Two is Too Young Not to Run

In November 2016, my wife Kate and I were busy with our three beautiful sons, Charlie (then aged 6), Alfie (age 4) and Harvey (age 2).

Our family was happy and carefree. We had lots of outings together, weekends away to the snow and Inverloch (our family’s ‘happy place’), football matches and Auskick games.

That month, Harvey’s health deteriorated drastically over a period of just a few weeks. He became pale, bruised easily, cried from what we now understand was bone pain and had lots of infections.

On the 22nd of November, Harvey was having difficulty breathing, which was probably as a result of the ‘thunderstorm asthma’ that struck Melbourne that night, but he also had excruciating pain in his legs. We decided to forgo another trip to the doctor and took him straight to the Emergency Department.

Within an hour of a blood test the doctor told me, with a tear in his eye, that we needed to go to Monash Children’s Hospital. We didn’t have a diagnosis, but in that moment, all our fears were realised. When I called Kate to ask her to join me at the hospital, I couldn’t speak. I had to compose myself and call her again, while Harvey slept on my lap.

That night we never could have expected that it would be the last time Harvey would walk for months or that a hospital would become our second home.  

Harvey was diagnosed with Acute Lymphoblastic Leukaemia. He was just 2 years old.

I still vividly remember wheeling Harvey in his hospital bed to his room in the Children’s Cancer Centre, passing pale bald kids hooked up to IV lines, and thinking what the hell just happened. Kate couldn’t talk for a week.

Within just 7 days, Harvey had a dozen blood tests, a port installed to his heart because the chemotherapy being administered was so caustic it would collapse his veins, a bone marrow aspiration, lumbar puncture, three general anaesthetics and two blood transfusions.

As hard as it was to watch our baby boy being forcibly held down to receive blood or medicine in those first few months, I find it harder now watching him hold out his arm without complaint.

No child should get used to that.

The Beaded Journey, a program funded by the Children’s Cancer Foundation, is one part of Harvey’s treatment that he doesn’t mind. For every procedure that Harvey has, he places a bead on a string. In 2017, Harvey’s Beaded Journey grew to two metres, as he had about 150 blood tests, four bone marrow aspirations, 12 transfusions, 13 lumbar punctures, 16 injections and daily chemotherapy doses administered over 24 hours each time.

For 3 months, Harvey lost the ability to walk, crawl or even sit up independently.

Some days aren’t so bad.

Our saviour has been music. Harvey loves Music Therapy, another wonderful service funded by the Foundation, and it always brings a smile to his face when he can dance around or tap out a beat.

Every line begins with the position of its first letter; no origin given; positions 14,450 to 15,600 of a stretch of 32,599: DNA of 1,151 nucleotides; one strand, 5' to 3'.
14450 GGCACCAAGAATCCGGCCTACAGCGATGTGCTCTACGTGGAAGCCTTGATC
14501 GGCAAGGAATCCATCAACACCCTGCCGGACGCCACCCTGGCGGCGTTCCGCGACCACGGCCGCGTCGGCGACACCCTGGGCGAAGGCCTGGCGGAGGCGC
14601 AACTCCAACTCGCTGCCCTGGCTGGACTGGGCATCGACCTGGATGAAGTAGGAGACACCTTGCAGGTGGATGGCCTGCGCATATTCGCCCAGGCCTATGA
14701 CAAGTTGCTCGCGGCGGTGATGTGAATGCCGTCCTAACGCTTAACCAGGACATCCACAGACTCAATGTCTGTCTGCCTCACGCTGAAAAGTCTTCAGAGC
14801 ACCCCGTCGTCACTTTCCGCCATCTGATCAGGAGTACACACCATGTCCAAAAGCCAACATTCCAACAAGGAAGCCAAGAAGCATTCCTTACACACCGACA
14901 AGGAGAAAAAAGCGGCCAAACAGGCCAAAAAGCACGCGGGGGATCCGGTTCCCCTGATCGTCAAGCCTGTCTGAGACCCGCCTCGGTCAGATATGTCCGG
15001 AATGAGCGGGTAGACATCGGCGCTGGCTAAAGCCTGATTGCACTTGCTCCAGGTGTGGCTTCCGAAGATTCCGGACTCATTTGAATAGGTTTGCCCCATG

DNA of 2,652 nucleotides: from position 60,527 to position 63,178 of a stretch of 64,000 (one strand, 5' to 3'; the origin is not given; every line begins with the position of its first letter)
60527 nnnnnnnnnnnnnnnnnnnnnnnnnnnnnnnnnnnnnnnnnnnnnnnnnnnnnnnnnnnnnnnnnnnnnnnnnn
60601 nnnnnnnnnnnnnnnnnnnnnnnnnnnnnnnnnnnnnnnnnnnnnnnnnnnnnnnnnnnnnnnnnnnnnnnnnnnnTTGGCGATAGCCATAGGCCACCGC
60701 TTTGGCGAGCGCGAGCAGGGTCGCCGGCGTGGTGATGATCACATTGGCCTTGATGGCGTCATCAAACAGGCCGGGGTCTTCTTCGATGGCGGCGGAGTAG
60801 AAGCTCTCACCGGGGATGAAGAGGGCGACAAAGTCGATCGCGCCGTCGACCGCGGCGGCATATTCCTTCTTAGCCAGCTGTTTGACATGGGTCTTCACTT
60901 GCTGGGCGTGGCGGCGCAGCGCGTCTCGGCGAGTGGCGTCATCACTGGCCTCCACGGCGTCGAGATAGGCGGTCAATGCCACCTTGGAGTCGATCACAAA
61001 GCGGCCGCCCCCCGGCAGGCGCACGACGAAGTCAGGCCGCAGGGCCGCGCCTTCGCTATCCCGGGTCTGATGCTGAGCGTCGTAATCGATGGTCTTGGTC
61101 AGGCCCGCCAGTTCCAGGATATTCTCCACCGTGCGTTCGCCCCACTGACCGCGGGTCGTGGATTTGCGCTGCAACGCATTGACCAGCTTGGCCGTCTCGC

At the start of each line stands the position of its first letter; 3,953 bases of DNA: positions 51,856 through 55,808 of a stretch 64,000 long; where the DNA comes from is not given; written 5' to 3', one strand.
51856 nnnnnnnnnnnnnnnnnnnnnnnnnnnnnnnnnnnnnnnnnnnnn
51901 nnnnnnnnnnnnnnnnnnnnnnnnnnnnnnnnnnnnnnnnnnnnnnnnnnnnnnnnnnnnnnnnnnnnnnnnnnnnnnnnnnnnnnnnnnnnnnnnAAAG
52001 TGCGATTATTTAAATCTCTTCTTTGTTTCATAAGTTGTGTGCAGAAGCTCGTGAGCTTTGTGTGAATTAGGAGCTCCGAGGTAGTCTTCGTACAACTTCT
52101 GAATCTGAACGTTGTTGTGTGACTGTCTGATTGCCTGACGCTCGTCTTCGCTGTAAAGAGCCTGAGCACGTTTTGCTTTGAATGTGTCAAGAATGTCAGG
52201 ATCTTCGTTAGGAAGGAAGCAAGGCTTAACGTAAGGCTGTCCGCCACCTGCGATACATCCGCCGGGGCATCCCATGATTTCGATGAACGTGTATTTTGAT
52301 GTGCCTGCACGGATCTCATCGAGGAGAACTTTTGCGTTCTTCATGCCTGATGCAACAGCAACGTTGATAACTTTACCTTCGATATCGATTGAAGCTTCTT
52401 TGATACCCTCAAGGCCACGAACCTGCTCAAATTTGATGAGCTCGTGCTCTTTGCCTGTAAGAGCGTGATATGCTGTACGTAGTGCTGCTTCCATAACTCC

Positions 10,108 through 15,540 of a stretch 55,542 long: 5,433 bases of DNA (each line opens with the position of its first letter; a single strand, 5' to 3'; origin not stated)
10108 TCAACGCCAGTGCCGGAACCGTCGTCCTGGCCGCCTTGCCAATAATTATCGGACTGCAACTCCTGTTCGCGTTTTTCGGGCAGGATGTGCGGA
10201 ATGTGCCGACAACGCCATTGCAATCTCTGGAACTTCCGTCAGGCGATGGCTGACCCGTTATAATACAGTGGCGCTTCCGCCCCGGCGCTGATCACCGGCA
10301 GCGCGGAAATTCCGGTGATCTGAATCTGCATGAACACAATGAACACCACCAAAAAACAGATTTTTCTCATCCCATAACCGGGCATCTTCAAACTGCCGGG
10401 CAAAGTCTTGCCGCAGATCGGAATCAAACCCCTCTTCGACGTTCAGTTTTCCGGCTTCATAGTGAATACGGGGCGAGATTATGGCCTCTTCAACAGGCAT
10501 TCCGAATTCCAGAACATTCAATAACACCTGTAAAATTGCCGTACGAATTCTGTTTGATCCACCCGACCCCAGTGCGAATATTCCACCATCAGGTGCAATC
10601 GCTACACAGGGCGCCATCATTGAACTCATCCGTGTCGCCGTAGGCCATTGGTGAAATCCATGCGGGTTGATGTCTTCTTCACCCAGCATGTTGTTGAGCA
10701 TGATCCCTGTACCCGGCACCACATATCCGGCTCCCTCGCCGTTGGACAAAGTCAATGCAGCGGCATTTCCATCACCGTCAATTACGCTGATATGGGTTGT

But I won’t lie; some days are just horrendous.

The side effects of the drugs are extreme: vomiting, constipation, ulcers, bleeding and bruising, as well as the endless prodding and poking.

Being an inquisitive person, I wanted to understand exactly what the drugs were doing to Harvey. The doctor explained that his high dose chemo, administered over 24 hours, would kill the cancer in his bloodstream, but if administered for a period longer than 24-hours, it would kill him too.

That same day I watched an 18-month-old boy on a similar treatment go into cardiac arrest, as his dad looked on helplessly while he was resuscitated. I found it very difficult to go back to work the next day. There are far more important things in life than arguing with a client over $1,000 on a $100,000 invoice. My perspective has certainly changed.

We are half way into Harvey’s three-and-a-half year treatment and Kate and I are only just starting to feel like we can see through the thick fog that has engulfed our family.

Harvey is in remission and he’s doing well. Our hopes are high that he will stay that way.

But it’s hard to look too far forward, because there would be just too many questions.

What are these treatments doing to his long-term health?

Will he ever run properly again?

What are the chances of relapse?

I don’t think there will ever be a point when we will not worry about Harvey. A fever, sore leg, cough…these things will always spark the fear of a relapse for us.

But one positive from all of this is that Kate and I have learnt how valuable family time is and to make the most of it whenever we have the chance.

It’s thanks to the support of the Children’s Cancer Foundation that our unforgettable journey (for all the wrong reasons) has been made a little bit more bearable.

Thank you to Joel Gniel, father of Harvey, for sharing his family's story.